1.1 Cultural Heritage – Development – Sustainability
Cultural heritage provides important links to the past within a changing built environment, and remains as a reference point for future planning and development. There is a key relationship between heritage and development, which reflects the connection between conservation, revitalization and sustainability. Effective heritage management is about encouraging managed change – it is not about preventing appropriate development or change to heritage buildings or settings. The long-term survival of heritage buildings depends on retaining and looking after existing items, while ensuring the needs of present and future owners and users are well balanced. Creating functional, attractive and viable assets will increase their financial and social capital for owners and the community respectively.
1.2 The Dynamic Interaction between Tourism and Cultural Heritage
Domestic and international tourism continues to be among the foremost vehicles for cultural exchange, providing a personal experience, not only of that which has survived from the past, but also of the contemporary life and society of others. It is increasingly appreciated as a positive force for natural and cultural conservation. Tourism can capture the economic characteristics of the heritage and harness these for conservation by generating funding, educating the community and influencing policy. It is an essential part of many national and regional economies and can be an important factor in development, when managed successfully.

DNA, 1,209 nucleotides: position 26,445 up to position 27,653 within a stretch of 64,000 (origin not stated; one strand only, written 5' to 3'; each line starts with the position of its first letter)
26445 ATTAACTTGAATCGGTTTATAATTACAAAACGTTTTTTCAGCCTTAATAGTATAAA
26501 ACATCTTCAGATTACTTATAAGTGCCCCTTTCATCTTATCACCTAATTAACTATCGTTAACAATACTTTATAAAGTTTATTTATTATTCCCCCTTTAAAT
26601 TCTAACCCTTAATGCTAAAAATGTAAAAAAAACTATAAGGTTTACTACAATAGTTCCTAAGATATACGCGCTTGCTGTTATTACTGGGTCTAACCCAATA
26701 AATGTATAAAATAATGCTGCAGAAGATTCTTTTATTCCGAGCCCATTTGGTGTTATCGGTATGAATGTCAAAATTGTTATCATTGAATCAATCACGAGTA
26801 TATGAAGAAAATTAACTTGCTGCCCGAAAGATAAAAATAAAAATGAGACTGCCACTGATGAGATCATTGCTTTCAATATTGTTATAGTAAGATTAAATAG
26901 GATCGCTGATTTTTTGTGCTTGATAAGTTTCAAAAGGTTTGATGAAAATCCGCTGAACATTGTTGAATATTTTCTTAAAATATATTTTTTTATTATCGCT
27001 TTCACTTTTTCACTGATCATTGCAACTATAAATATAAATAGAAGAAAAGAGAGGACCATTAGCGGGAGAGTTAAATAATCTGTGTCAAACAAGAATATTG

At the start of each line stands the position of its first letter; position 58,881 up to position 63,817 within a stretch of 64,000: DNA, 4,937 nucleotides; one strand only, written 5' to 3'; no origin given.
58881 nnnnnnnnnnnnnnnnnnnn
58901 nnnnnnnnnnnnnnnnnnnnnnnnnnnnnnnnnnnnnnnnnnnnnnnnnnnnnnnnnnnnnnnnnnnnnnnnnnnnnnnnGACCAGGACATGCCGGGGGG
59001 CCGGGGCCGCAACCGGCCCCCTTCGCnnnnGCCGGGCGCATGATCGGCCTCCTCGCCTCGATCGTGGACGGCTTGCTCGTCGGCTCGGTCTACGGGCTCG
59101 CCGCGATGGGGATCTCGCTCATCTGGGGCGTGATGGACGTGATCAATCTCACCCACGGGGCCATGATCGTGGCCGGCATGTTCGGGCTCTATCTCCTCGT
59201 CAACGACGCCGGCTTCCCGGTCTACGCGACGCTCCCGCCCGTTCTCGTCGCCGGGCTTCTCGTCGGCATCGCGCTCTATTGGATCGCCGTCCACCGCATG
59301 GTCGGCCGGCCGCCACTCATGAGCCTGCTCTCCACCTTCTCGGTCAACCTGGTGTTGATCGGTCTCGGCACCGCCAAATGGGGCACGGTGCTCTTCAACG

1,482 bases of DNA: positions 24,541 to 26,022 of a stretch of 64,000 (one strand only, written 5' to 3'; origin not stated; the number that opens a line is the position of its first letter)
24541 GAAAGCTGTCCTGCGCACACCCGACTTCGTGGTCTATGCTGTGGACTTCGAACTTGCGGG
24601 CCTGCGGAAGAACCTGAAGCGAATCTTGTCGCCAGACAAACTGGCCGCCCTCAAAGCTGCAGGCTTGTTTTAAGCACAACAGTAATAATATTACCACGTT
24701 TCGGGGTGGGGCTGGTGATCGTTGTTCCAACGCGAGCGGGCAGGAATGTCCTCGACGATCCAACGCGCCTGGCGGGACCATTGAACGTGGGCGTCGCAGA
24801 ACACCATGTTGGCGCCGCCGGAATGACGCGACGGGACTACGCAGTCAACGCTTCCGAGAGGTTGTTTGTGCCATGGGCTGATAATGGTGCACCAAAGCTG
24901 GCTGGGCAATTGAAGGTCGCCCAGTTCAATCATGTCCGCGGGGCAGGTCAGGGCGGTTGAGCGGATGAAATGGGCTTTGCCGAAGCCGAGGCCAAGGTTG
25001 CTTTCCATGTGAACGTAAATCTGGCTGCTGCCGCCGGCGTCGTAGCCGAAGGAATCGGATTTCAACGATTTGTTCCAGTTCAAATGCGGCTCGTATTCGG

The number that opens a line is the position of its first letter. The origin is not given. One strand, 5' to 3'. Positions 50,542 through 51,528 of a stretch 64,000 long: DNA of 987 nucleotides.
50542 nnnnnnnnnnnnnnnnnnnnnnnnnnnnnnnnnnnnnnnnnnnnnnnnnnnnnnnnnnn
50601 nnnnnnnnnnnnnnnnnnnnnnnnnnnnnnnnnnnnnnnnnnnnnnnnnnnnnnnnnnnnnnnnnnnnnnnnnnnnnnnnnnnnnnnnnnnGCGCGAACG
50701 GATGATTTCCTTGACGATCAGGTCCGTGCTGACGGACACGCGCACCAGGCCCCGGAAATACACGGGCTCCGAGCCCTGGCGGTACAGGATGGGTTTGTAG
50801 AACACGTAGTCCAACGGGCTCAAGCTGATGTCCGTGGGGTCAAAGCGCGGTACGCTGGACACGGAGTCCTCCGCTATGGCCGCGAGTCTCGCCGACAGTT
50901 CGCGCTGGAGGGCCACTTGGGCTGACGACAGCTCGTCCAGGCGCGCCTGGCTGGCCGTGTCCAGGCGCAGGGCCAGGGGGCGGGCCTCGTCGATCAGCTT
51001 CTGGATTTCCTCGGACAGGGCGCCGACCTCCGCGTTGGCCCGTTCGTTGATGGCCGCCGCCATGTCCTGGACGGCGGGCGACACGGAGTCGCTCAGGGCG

Tourism itself has become an increasingly complex phenomenon, with political, economic, social, cultural, educational, bio-physical, ecological and aesthetic dimensions. The achievement of a beneficial interaction between the potentially conflicting expectations and aspirations of visitors and host or local communities, presents many challenges and opportunities.
The natural and cultural heritage, diversities and living cultures are major tourism attractions. Excessive or poorly-managed tourism and tourism related development can threaten their physical nature, integrity and significant characteristics. The ecological setting, culture and lifestyles of host communities may also be degraded, along with the visitor's experience of the place.
Tourism should bring benefits to host communities and provide important means and motivation for them to care for and maintain their heritage and cultural practices. The involvement and co-operation of local and/or indigenous community representatives, conservationists, tourism operators, property owners, policy makers, those preparing national development plans and site managers, is necessary to achieve a sustainable tourism industry and to enhance the protection of heritage resources for future generations.
TJI plans to take up two tracks: